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Chapter Objectives

Upon completion of this chapter, the learner should be able to:

  1. Define, describe, compare, and contrast terms related to health promotion.

  2. Define, describe, compare, and contrast major models of health and disablement.

  3. State examples of and describe health behavior theories/models.

  4. Discuss issues related to adherence.

  5. Identify and describe professional mandates for therapists to address health promotion.

  6. Describe and discuss the role of the therapist in health promotion.

  7. Describe and apply components of health promotion in neurorehabilitation.

Introduction

Health promotion includes all factors, information, and activities that improve the health status of an individual or population. Health promotion comprises a large body of knowledge representing many academic and clinical disciplines including education, public health, and psychology. This body of knowledge is being integrated into the health professions—including occupational therapy and physical therapy—and members of the health professions in turn are contributing to the body of knowledge as it applies to each profession’s work. O’Donnell (2009) defined health promotion as “the art and science of helping people discover the synergies between their core passions and optimal health, enhancing their motivation to strive for optimal health, and supporting them in changing their lifestyle to move toward a state of optimal health.” Although different disciplines have different foci and corresponding areas of expertise, health promotion is ultimately transdisciplinary as it involves researchers, academicians, and clinicians who share the common goal of improving the health of individuals and communities.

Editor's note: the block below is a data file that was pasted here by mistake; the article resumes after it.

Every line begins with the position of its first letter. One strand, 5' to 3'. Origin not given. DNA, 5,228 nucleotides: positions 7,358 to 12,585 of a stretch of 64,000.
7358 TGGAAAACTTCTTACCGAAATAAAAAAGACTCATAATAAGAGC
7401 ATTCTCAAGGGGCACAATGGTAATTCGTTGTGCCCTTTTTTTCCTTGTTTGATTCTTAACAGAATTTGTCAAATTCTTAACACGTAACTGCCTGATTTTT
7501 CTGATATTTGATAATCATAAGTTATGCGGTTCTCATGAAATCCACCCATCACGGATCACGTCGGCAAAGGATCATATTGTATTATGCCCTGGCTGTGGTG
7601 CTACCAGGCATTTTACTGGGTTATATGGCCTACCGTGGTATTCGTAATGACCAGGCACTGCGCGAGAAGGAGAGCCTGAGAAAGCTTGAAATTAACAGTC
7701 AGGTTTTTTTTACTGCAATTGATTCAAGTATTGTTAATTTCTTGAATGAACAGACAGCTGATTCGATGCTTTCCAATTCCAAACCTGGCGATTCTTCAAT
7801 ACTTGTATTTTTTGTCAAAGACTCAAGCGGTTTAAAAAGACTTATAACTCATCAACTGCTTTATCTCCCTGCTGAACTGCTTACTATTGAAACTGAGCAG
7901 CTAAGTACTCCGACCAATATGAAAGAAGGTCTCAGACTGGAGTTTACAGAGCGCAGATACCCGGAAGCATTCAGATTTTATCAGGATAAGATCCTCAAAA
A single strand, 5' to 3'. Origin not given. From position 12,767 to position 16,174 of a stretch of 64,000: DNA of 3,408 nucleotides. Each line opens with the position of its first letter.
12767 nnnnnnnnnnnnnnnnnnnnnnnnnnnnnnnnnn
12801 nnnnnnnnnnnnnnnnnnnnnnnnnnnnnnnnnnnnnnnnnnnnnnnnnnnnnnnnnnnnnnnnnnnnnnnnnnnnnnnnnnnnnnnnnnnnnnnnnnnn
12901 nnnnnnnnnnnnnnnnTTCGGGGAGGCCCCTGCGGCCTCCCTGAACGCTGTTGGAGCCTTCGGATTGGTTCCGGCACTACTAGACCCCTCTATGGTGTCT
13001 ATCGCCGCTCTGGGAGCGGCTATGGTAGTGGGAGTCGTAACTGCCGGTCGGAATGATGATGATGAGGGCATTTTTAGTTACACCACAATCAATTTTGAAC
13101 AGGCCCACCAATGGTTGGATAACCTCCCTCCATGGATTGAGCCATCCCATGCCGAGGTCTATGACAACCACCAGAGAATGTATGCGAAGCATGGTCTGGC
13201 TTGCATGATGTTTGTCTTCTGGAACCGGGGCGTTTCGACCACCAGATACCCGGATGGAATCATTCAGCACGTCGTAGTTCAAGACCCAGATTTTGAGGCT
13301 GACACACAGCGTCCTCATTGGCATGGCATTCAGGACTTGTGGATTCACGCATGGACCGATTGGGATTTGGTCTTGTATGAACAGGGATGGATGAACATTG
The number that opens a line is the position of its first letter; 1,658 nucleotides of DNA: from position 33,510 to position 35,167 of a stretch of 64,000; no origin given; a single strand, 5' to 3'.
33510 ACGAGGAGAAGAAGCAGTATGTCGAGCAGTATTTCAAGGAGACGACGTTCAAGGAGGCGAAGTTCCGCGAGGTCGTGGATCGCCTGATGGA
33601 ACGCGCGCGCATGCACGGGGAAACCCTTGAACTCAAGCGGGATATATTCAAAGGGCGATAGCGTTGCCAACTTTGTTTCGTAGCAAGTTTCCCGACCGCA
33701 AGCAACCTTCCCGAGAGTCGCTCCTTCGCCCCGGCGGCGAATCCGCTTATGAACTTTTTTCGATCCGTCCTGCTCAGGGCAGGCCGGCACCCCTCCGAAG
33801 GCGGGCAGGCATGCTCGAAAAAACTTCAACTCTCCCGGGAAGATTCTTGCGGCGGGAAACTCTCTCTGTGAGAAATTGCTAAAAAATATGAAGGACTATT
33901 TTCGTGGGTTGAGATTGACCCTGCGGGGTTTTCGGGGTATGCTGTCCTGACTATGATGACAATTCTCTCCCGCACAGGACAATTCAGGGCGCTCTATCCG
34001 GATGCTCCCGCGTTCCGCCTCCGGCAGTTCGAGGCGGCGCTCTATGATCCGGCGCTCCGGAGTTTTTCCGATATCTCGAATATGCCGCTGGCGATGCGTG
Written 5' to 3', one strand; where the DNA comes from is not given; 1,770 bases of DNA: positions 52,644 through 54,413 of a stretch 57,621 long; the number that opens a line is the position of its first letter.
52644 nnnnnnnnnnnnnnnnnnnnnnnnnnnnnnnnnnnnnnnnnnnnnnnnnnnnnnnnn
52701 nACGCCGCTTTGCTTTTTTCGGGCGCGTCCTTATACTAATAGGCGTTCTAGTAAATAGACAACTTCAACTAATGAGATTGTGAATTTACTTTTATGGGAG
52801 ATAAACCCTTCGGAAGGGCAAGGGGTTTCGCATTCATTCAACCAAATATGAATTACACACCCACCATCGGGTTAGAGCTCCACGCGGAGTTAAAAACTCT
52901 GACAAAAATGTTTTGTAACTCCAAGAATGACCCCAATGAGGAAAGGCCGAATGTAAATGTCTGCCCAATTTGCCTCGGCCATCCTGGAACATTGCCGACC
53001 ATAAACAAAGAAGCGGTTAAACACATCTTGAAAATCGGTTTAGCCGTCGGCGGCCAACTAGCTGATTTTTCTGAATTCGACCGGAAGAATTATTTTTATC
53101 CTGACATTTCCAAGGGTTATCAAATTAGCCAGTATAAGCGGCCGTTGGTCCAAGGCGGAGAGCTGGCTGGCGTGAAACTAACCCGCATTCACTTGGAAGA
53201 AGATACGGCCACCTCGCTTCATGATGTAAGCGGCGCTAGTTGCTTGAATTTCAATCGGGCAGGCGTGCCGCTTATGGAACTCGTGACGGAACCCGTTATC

The integration of health promotion into the health professions has intersected with evidence-based practice as another major trend in health care with an explosion of evidence supporting not only the health benefits of physical activity, including exercise but also mind/body considerations, including mindfulness-based stress reduction, sleep hygiene, and cognitive-behavioral therapy. The intersection of health promotion and evidence-based practice is becoming increasingly apparent as the nation grapples with the prevalence of expensive health conditions that have the potential to strain the overall health delivery system—such as diabetes mellitus and overweight/obesity—affected by lifestyle choices.

Certainly there are many promising opportunities for rehabilitation therapists to develop and participate in niche or specialty programs in health promotion for their patients/clients. However health promotion for patients/clients does not merely comprise niche or specialty programs but rather should be inherent to clinical practice and represents best practice. Health promotion for patients/clients reflects the assertion of the Guide to Physical Therapist Practice (American Physical Therapy Association [APTA] Guide, 2015) that physical therapists are providers of primary care defined by the Institute of Medicine as “the provision of integrated accessible health care services by clinicians who are accountable for addressing a large majority of personal health care needs, developing a sustained partnership with patients, and practicing within the context of family and community.” It also fits the broad perspective of the vision statement for the physical therapy profession: “Transforming society by optimizing movement to improve the human ...

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